Naufus Ramírez-Figueroa (b1978) is a performance and visual artist whose work draws on disparate sources of inspiration. Growing up during the Guatemalan civil war was certainly an influence, but Ramírez-Figueroa is widely travelled and has studied and worked abroad, including in Vancouver, Chicago, Maastricht and Weimar. It was during his time spent in Weimar, lonely and unable to communicate with those around him, that he watched a large amount of YouTube videos, which indirectly spawned Babylonian Fantasy, four gold geometric shapes made from polystyrene and resin, which seem to wriggle and metamorphose as you watch them. Filling the first gallery space at Gasworks, they both intrigue and repel.
The second room in the exhibition is a dark cave, in which there are eerily glowing “rocks”, some hanging and swaying slightly, so as to add to the viewer’s disorientation. In the centre, a large finger points – is it accusingly? – dotted with celestial constellations: God’s Reptilian Finger. This installation was similarly inspired by YouTube videos, conspiracy theories and The Book of Mormon, although, Ramírez-Figueroa admits, he is not sure that followers of the religion would identify with his work.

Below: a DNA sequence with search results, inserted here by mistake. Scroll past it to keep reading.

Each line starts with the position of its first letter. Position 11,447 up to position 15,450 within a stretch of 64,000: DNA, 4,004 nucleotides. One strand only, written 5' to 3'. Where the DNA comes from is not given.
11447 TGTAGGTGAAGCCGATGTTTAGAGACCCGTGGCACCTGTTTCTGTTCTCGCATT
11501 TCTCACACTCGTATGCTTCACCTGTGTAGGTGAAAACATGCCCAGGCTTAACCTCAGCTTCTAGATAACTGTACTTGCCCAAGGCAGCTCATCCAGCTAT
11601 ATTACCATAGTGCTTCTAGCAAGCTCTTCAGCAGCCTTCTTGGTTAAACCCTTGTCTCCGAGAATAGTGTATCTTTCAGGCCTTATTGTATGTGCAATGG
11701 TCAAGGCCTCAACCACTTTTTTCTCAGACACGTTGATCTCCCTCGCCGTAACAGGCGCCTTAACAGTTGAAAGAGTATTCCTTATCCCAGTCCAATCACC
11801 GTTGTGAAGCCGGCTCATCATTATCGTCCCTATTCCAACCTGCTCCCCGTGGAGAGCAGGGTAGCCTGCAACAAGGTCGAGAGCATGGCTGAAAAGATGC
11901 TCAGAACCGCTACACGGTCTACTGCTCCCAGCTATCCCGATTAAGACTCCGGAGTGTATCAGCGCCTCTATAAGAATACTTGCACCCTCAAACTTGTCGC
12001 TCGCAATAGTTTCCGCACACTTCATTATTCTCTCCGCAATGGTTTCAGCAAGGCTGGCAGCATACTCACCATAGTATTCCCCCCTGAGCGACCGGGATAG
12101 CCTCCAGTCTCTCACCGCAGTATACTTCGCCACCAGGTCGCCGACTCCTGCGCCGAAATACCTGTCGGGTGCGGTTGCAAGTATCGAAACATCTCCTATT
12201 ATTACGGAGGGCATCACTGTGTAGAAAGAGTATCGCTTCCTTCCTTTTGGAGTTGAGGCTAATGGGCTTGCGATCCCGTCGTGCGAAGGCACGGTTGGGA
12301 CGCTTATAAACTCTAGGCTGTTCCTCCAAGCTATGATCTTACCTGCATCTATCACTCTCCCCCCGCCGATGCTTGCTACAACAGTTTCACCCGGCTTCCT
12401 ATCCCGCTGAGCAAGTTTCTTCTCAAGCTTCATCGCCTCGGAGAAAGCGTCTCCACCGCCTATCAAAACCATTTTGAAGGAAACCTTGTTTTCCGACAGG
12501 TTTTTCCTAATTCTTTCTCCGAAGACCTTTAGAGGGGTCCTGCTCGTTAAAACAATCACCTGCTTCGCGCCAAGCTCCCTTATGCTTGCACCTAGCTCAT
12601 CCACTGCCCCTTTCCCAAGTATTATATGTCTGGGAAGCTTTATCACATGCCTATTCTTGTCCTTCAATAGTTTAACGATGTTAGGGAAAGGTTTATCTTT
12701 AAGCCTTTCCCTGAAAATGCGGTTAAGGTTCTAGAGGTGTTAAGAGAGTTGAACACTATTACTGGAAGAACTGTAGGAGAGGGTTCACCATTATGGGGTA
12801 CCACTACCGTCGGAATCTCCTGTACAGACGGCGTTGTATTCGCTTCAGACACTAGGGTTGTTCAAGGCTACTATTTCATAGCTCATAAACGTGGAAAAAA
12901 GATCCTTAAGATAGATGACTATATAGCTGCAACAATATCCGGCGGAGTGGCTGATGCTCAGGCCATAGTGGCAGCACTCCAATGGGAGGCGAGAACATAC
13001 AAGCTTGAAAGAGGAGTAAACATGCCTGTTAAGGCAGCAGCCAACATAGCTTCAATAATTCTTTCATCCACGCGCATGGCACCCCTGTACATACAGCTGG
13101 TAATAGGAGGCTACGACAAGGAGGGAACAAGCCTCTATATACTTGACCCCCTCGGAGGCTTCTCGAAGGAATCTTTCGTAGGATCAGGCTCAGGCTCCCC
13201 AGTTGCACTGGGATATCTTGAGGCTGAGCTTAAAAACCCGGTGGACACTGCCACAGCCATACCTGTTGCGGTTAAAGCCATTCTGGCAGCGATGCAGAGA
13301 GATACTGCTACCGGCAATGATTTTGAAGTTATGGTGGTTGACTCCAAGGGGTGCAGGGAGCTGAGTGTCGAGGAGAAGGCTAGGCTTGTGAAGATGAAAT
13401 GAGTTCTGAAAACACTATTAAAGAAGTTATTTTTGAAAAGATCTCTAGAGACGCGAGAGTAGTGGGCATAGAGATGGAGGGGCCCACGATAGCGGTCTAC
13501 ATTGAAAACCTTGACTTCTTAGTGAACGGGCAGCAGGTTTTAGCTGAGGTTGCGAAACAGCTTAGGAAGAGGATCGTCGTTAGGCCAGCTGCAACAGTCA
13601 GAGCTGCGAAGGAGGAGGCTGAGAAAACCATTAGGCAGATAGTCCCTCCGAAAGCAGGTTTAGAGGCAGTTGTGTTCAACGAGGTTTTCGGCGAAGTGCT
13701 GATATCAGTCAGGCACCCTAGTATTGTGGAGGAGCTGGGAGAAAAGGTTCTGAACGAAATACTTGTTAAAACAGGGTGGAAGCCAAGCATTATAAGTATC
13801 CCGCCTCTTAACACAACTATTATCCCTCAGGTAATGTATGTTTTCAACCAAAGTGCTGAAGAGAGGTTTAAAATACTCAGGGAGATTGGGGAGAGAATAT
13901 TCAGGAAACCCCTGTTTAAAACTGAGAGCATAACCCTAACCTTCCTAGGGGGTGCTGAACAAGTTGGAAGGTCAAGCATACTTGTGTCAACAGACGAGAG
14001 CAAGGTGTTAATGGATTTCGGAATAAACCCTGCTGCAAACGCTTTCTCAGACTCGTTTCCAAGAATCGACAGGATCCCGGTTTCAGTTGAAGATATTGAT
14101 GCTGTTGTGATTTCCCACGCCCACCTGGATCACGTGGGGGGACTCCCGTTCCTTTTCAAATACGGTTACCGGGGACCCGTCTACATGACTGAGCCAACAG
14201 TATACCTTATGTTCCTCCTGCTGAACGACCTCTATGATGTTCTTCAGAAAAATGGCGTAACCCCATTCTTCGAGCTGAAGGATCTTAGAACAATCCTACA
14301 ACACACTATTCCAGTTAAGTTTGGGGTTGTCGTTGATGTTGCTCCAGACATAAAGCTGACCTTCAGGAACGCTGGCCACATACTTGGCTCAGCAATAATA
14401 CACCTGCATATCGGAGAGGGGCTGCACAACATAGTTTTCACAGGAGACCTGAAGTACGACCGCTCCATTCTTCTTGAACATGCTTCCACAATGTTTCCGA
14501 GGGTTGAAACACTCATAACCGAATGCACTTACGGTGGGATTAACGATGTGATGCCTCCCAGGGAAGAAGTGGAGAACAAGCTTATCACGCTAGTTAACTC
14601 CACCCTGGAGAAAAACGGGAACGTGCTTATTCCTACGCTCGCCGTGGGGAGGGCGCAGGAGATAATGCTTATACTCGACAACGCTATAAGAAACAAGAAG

Primarily a performance artist, Ramírez-Figueroa is also working on a new commission in participation with BMW Tate Live: Performance Rooms, to produce a work exclusively for web broadcast, which will be live-streamed on Thursday 3 December from Tate’s YouTube channel and website.
Naufus Ramírez-Figueroa: God’s Reptilian Finger
25 November 2015 – 7 February 2016
Interview by ANNA McNAY
Filmed by MARTIN KENNEDY
Click on the pictures below to enlarge
Adelaide Cioni – interview: ‘My work is about the origins of drawing and that visual or aesthetic relation we have to objects’
The artist talks about her interest in patterns, and how these relate to something deep inside us, a universal alphabet, which evades meaning
Ingela Ihrman – interview: ‘I need to find my own reasons to do things, to find my bruises and push them’
The Swedish artist’s subject matter includes invasive weeds, intestinal flora and obese chicks that live in dark caves. She tells us about her works now on show at Gasworks London and the Eden Project
David Blandy – interview: ‘The online world can be a space for transformation, a place for better understanding our offline existence’
Blandy talks about his new films, produced during lockdown and made to be viewed at home, his use of video games to produce art, and how his works, which deal with cultural appropriation, postcolonial legacies and racism, have turned out to be so prescient